These concerns should be reasonable to you and your unique situation. For example, as a general rule, it is reasonable for a female to be concerned or at least cognizant of the fact that she may be a victim of rape or another type of violent assault. These concerns are based on national statistics and trends. Conversely, if you’re a 6-foot-2 musclebound, scar-faced, bearded vet, then you can probably cross things like rape or personal robbery right off your list of concerns. Those people who would seek to victimize others are, in general, complete cowards and generally pick targets based on weakness and perceived chances of success. In different geographical areas or with certain professions, the threat of kidnapping and/or a vendetta based attack may be so substantial that you not only seek a concealed firearms permit but may be forced to procure a team of security professionals to ensure your protection.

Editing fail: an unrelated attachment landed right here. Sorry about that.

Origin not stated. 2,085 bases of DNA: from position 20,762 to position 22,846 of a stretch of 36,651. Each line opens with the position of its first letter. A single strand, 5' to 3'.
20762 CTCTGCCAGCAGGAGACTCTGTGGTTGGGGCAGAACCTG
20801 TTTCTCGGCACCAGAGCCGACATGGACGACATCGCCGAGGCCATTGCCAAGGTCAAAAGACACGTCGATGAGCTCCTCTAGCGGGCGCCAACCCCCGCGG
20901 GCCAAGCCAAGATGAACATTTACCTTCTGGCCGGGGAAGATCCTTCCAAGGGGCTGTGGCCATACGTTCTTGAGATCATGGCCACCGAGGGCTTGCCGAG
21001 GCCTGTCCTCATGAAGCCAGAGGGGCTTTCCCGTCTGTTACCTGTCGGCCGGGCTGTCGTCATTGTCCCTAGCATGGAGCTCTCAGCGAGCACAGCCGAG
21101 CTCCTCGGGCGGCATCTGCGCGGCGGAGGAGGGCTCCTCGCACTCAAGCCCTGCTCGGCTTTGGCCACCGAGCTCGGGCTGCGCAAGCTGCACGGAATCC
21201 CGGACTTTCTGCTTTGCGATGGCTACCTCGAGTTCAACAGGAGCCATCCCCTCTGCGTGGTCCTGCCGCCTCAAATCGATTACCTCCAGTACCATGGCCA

With all this in mind, you should limit your options for a daily carry firearm to something that will work for your situation. Let’s take an example from each end of the aforementioned spectrum:
A slightly built female subject who is interested in self-protection has limited options on carrying her firearm in a way which doesn’t print on her body. This female may, by necessity, be limited to a smaller framed handgun which isn’t too heavy and can be concealed on her person or in her purse (without being so cumbersome that she simply leaves it at home). With that being said, if her primary concern for self-protection is having something to defend against a violent assault, a small five- or six-shot revolver or semi-auto pistol may be completely sufficient. I don’t care what the ballistic performance on a certain caliber is—placing holes in a rapist’s body at close range is what I call a “mood killer” and changes that person’s priorities from your body to plugging up the holes in his.